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Venning sounds warning over NI Water funding gap

Northern Ireland Water chief executive Sara Venning has told WWT that the funding shortfall over the current Price Control period means the utility can see 'the problem that is in store' despite an encouraging mid-term review this month.

Venning said the largely positive feedback in the regulator's review three years into PC15 did not mean the company could successfully operate below budget long term.

Her appearance at the WWT Water Northern Ireland Conference on 22 February took place during water month in the Institution of Civil Engineers' Year of Infrastructure, and she indicated that infrastructure is threatening to become an area of neglect.

"I suppose the conundrum we find ourselves in is - we're good at what we do," she said in an interview at the conference in Belfast. "Because we do take a challenge on board, having been underfunded for the first three years, we have made it a priority to deliver the majority of nominated outputs.

"Serviceability hasn't been proven to be impacted at this stage so we've continued to meet our objectives, but we can see that problem that is in store."

John Mills, the Finance and Network Assets Director at the Utility Regulator, had earlier told the conference that Northern Ireland Water is "broadly delivering against performance objectives with a couple of exceptions".

He explained: "One is that because of the shortfall in funding in the early years, some of the capital outputs weren't delivered. The second is that the expectation of what will be delivered and available for capital budgets in the future means what we've identified as £55M of efficiency savings from the capital programme for PC15 has effectively been taken away from us. We describe those as additional outputs but they're essential things that need to be done that will now be deferred."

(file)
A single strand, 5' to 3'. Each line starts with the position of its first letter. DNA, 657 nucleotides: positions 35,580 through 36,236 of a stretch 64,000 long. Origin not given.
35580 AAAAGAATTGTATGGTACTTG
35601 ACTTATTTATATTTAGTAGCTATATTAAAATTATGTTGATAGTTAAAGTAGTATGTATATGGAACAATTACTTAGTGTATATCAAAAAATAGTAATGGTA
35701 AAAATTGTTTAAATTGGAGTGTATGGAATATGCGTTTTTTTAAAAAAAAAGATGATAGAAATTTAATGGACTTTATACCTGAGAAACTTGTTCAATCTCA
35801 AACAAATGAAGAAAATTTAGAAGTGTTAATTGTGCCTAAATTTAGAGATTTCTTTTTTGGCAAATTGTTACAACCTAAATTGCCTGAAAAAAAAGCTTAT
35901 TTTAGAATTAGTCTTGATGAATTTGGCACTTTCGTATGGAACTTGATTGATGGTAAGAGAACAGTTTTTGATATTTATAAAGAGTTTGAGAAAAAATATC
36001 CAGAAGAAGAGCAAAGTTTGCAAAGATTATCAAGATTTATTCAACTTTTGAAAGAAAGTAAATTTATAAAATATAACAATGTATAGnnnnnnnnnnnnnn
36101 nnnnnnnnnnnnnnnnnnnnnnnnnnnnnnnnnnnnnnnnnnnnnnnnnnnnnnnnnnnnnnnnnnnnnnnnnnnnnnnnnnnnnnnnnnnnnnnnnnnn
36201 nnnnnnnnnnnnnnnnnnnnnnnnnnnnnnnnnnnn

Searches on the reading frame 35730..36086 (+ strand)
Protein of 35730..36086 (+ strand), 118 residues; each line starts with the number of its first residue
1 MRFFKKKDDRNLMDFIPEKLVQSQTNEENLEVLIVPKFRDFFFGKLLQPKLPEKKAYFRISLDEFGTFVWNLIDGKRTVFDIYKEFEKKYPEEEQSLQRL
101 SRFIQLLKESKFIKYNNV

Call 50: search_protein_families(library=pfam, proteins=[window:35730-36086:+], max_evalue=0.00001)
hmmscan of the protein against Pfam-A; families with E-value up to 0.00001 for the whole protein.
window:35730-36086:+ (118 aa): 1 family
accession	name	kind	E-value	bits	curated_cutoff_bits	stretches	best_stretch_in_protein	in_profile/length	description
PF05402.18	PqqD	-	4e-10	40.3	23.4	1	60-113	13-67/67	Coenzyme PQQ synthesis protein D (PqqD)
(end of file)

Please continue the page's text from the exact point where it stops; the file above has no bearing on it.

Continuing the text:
Venning said that number had actually been as high as £90M at one stage, adding: "The first part of the mid-term review is absolutely that a good job has been done, but it is really important to pick up on that message from the regulators: the £90M of outputs that will not be delivered now in this six-year window because the funding hasn't been sorted out. That's huge.

"That's £90M of efficiencies that we would have driven. That's extras for the people of Northern Ireland, and that's tangible – that's wastewater treatment works that haven't been built or haven't been upgraded, or pipes that haven't been laid in the ground. That's a lot of money."

She added: "A Price Control is always challenging but if you've got certainty of funding, you've got the time and space to get on with it and, through the efficiencies that you will deliver and that you will have planned to deliver, you can deliver additional outputs. When that certainty is taken away and your planning window is so much shortened, that in itself leads to inherent inefficiencies, so therefore less gets delivered for customers. Resource gets diverted from the good work of running a water and sewage utility to prioritising, and reprioritising, investment plans."

Northern Ireland Water faces a unique funding challenge compared to the other British water utilities. It is a regulated utility but also a non-departmental public body (NDPB) and, because domestic customers do not pay directly for their water, more than 50% of the company's income comes from central government. As an NDPB, there is oversight from the Department for Infrastructure going up to the Northern Ireland Assembly.

While the Utility Regulator makes a determination on budget over Price Control periods, that is subject to amendment in relation to the funding that the government can make available.

Linda MacHugh, Director of Water Policy and Shareholder Division at the Department for Infrastructure, said during her conference speech that funding uncertainty was a huge issue.